Today is World Radio Day!
See how “Obbanywa,” a World Vision-produced radio program in Uganda, helps to train volunteer village health team members to identify and treat deadly diseases like malaria!
Belen in Nicaragua is 6 and well on her way to achieving her dream of becoming a doctor!
Not only does her sponsor provide her with the school supplies she needs; sponsorship also helps her eat better, which keeps her healthy, which in turn keeps her in school!
See sponsorship at work in Belen's family…
Today is World Malaria Day! Join us in the fight against this deadly but preventable disease.
Vincent Kakooza is a village health team worker in Uganda. He battles malaria every day. Read how his training and dedication saved the life of 6-month-old Remigio, who is very special to him!
On Friday, Asumani came down with malaria. Our writer Kari Costanza is in Uganda right now and was visiting the health center when Asumani came in. She witnessed World Vision's rapid testing system for malaria at work … and how it saved Asumani's life. See what just happened!
What is a father willing to do for his child’s health?
This is a question that Juan de Dios Castro answers immediately: “To give my life, if possible,” says this father while smiling at his almost 3-year-old son Noe, who runs into his arms, asking to play together with the soccer ball.
Last week, we explored World Vision's WASH programs (water, sanitation, and hygiene), including the effectiveness of these programs in promoting better health in communities.
But World Vision's work in the health sector is much wider in scope than WASH programs alone! This week, we delve deeper into our impact in a wide variety of health issues -- including child and maternal health, HIV and AIDS, and malaria.
Today is World Malaria Day! Join World Vision in remembering the lives devastated by this preventable, treatable disease -- and in our mission of eradicating it from the world.
Yesterday, part 1 of "The gossamer thread" brought you into the lives of three families who have seen malaria's tragic effects firsthand. Today's story is decidedly more hopeful: It highlights the miraculous change a few square meters of netting has brought about for another Mozambican family.
Tomorrow is World Malaria Day -- a moment to remember the lives of children, families, and communities devastated by this preventable, treatable disease that we can stop.
Today, we open a two-part series with the stories of three families in Mozambique who have been affected by malaria. Make sure you check back tomorrow to read about a family whose lives have been transformed by the simple miracle of bed nets.
On this St. Patrick’s Day, I am honored to have the chance to tell all of our committed supporters about the work World Vision's advocates in Ireland are doing to assist communities in six African nations.
For people in developing nations, health clinics are often the only link between them and the medicines they so desperately need.
Kris Allen, host of the 2012 True Spirit of Christmas Tour, had a chance to visit a health clinic in Bartabwa, Kenya. See how gifts given through the World Vision Gift Catalog are helping to save lives.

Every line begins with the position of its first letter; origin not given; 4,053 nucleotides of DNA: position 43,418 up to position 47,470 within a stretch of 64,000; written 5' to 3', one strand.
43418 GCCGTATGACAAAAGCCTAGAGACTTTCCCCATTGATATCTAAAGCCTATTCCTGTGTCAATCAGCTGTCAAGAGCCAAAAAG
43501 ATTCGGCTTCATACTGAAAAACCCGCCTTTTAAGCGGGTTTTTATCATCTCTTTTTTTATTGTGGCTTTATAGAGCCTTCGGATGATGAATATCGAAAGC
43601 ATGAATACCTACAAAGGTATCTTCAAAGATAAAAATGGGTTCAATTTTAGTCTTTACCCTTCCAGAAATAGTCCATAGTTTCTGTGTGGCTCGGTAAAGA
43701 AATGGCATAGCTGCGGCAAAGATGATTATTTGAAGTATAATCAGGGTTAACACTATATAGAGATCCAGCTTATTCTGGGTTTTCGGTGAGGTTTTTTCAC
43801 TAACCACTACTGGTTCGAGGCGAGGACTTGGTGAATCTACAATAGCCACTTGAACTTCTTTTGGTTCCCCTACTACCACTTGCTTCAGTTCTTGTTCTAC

The mood is somber as babies wait to be examined and receive immunizations. I meet Purity, 30, and her 2-year-old son, Sheldon, while they were waiting to be seen. Sheldon suffers from high fever, poor appetite, diarrhea, and vomiting.
“It is not an easy task to perform. I have [responsibility for] two lives at a time -- the mother and the baby,” says Aklima Begum, 48. Aklima lives in Bangladesh and is highly respected in her community.
Thanks to World Vision, Aklima was able to be educated and certified as a midwife. Midwifery is an extremely important skill for her community, since many families can't afford to see a doctor or stay in a hospital. The lives of mothers and infants are put at risk when they don't have access to proper prenatal care or a safe birthing environment.
Through her education in midwifery, Aklima is able to provide skilled care to mothers who would otherwise have to go without it.
Today, I bought a coffin.
Marita was still grieving. She sat quietly while the rest of the children played in high spirits, shouting and laughing through a game of soccer.
Marita’s mother invited us to come back later for supper. Hospitality can never be refused, even when the givers have so little. Marita’s father makes just $48 a year in a country to which both people and nature have been unkind.
Today is World Malaria Day. One of the top killers of children globally, malaria remains a serious threat in African countries like Mozambique -- even though it's completely preventable and treatable, and even though it was eradicated here in the United States more than half a century ago.
Tom Costanza, a World Vision videographer, shares reflections from a trip to Mozambique, contrasting the elimination of malaria in the United States and its continued devastating effects, both on children and adults, in developing countries.
But simple solutions exist that save lives. And you can help.
World Malaria Day is coming up on April 25. This preventable, treatable disease was eradicated in the United States in the early 1950s -- but even today, it continues to devastate lives in places like Kenya, where simple interventions could end suffering for mothers like Elizabeth. Read her story below and consider how you can take action to help accomplish what was done in this country decades ago.
I’m at that phase in life when a lot of my friends are having babies. Within six weeks, I will have gone to three baby showers! I’m thinking about how many prenatal doctor appointments women have in the United States -- and how many checkups and appointments most newborns have in their first year of life.
But what if there was no doctor to visit? No hospital or nearby clinic? No family doctor or trained midwife?
What would happen? Maternal and child mortality rates would go up.